There are 22 recommendations offered in the report for health leaders, which are much appreciated at a time when low morale, high absence and rapid staff turnover threaten nurses and service users alike. Our members are not disposable commodities; they are trusted professionals best placed to provide therapeutic interventions for those experiencing mental illness.
Mentoring and supervision are key elements in supporting the nursing workforce, but are often the first casualty of staff shortages and clinical crises. We have seen nursing numbers decimated since 2009, with a detrimental effect on caseloads and care. For our members it is concerning that, rather than address issues of supervision and therapeutic levels of staffing, the Department of Health has chosen to tinker with new roles, untested training routes, disruptive reorganisation, and bed decreases. Nurses are being expected to do more with less in an unsustainable cycle of cuts.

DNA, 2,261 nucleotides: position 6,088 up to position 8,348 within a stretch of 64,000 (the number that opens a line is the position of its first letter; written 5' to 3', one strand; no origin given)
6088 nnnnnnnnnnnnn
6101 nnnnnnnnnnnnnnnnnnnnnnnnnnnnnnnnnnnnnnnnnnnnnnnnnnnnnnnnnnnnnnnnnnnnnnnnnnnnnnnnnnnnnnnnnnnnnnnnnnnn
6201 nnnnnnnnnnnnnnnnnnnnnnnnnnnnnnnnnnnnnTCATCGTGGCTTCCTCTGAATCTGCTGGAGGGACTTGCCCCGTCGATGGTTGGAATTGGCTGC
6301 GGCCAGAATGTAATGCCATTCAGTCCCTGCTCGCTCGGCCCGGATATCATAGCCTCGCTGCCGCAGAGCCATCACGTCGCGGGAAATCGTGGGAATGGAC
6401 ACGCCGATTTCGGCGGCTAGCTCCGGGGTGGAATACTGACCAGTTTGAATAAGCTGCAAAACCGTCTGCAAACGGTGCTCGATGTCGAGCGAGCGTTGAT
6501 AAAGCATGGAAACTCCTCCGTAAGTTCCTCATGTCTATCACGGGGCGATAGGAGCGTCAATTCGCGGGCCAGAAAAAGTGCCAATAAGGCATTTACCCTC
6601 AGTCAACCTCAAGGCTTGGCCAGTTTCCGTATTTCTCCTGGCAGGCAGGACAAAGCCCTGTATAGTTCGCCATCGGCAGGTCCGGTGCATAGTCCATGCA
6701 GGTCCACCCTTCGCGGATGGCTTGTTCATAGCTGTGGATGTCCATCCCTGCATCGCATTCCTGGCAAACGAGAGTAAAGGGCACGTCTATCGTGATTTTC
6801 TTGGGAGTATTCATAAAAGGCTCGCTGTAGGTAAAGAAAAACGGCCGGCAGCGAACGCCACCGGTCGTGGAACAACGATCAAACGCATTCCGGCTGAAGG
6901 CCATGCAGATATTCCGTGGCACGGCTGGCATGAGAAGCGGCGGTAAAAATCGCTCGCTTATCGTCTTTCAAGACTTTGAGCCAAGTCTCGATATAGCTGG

There is a desire to develop skills and careers, and calls for a radical redesign of services. The recognition that communities, families, housing, and employment have a role in safeguarding mental health is a welcome shift from a biomedical tradition. The value of the therapeutic relationship between nurses and service users has long been overlooked. Collaboration using the expertise of those with lived experience (including professionals) is key to this process. New models of care should, at the very least, include nurses at the design, planning, implementation and evaluation stages. Nurses deserve to be at the forefront of meeting future demand.
The RCN Mental Health Forum and its newly-appointed professional leads look forward to working with all stakeholders in delivering positive change. However, such change requires time, support, funding, long-term views and a motivated workforce to achieve. If services continue to lurch from one crisis to another, this vision will remain a distant utopia.
The report can be viewed here.
RCN members can join the Mental Health Forum here.